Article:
The second measure is something we've addressed before: raising taxes on a pack of cigarettes.
Sponsored by Senate Minority Leader Jeff Kessler, D-Marshall, and supported by Department of Health and Human Services Secretary Karen Bowling, the bill would hike cigarette taxes here to more closely rival taxes in neighboring states.
The measure would raise West Virginia per-pack taxes from 55 cents a pack to $1.55.
That new rate would rival per-pack cigarette taxes in Ohio ($1.25), Pennsylvania ($1.60) and Maryland ($2).
Only the tobacco-producing states of Kentucky (60 cents) and Virginia (30 cents) would be lower.
Kessler says the increase will generate between $90 million and $137 million a year in additional revenue to the state, a significant amount of funding for a state where budget deficits have forced West Virginia to go to its Rainy Day fund.
And, Bowling says, such a measure would reduce the state's high rate of smoking and tobacco usage.
That would be significant for a state which ranks 12th in per-capita health spending, but ranks 48th in overall health outcomes.
We can, and must, do better.
Reducing rates of tobacco usage by taxing cigarettes at a higher level is a good place to start.
Herald-Dispatch, Huntington, West Virginia on smoking restrictions:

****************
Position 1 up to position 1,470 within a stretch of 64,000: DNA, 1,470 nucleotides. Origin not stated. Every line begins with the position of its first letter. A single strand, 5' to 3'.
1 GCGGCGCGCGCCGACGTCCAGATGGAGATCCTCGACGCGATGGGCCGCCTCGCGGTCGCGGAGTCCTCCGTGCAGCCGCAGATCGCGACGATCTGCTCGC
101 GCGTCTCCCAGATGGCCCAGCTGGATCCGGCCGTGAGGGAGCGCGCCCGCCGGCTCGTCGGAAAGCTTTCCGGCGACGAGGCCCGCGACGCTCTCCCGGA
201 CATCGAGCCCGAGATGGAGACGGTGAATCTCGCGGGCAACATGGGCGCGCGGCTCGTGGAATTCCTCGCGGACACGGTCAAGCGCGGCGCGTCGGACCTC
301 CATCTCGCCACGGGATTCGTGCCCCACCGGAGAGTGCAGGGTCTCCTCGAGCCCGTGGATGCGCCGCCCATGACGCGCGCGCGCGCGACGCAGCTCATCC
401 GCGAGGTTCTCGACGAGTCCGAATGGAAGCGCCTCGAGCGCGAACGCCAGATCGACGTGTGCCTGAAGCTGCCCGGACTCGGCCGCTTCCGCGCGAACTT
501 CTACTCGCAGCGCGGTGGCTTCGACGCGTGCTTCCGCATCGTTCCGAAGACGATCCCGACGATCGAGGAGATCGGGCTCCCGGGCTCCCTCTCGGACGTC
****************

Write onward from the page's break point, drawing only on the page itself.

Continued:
West Virginia has one of the most unhealthy populations in the United States, and the state's relatively high smoking rate plays no small role in that.
About 4,000 West Virginians typically die each year from diseases related to tobacco, and smoking contributes a host of other health problems that affect tens of thousands of others - both smokers and non-smokers, and even children and newborns.
So easing restrictions on smoking in public buildings around the state does not make much sense from a health standpoint. But the proponents of the bill that passed the state Senate last week are framing the changes as more of a pro-business and personal freedom action.
The bill would exempt veterans' organizations from indoor smoking bans - which have been passed on the county level - and allow race tracks, casinos, "adult-only" facilities such as bars and fraternal orders to apply for an exemption.
At least some of the support for the exemptions is coming from the gaming community, including the Mountaineer Casino Racetrack & Resort located in Hancock County, which is facing a county ban on indoor smoking in all public places that is scheduled to take effect July 1.
A number of studies have found that smoking bans do not hurt business at gambling facilities and bars, and there has been no evidence that Cabell County's 2004 ban has hurt business. But some in the hospitality industry still worry that it might.
Meanwhile, casinos across the country operate under a wide range of restrictions from 100 percent smoke-free buildings to operations with smoke-free areas to riverboat casinos with no restrictions.
However, there are bigger "business" issues here. The annual health care costs related to smoking in West Virginia top $1 billion. The state also loses another $1.2 billion in productivity because of smoking, according to the Campaign for Tobacco Free Kids. High smoking rates and the resulting poor health impair our workforce and make it less attractive for business investment.
Viewing public smoking policy only from its impact on gambling and alcohol sales seems more than a little shortsighted.
This bill would be a step backward for West Virginia on a key health issue and do little for economic development.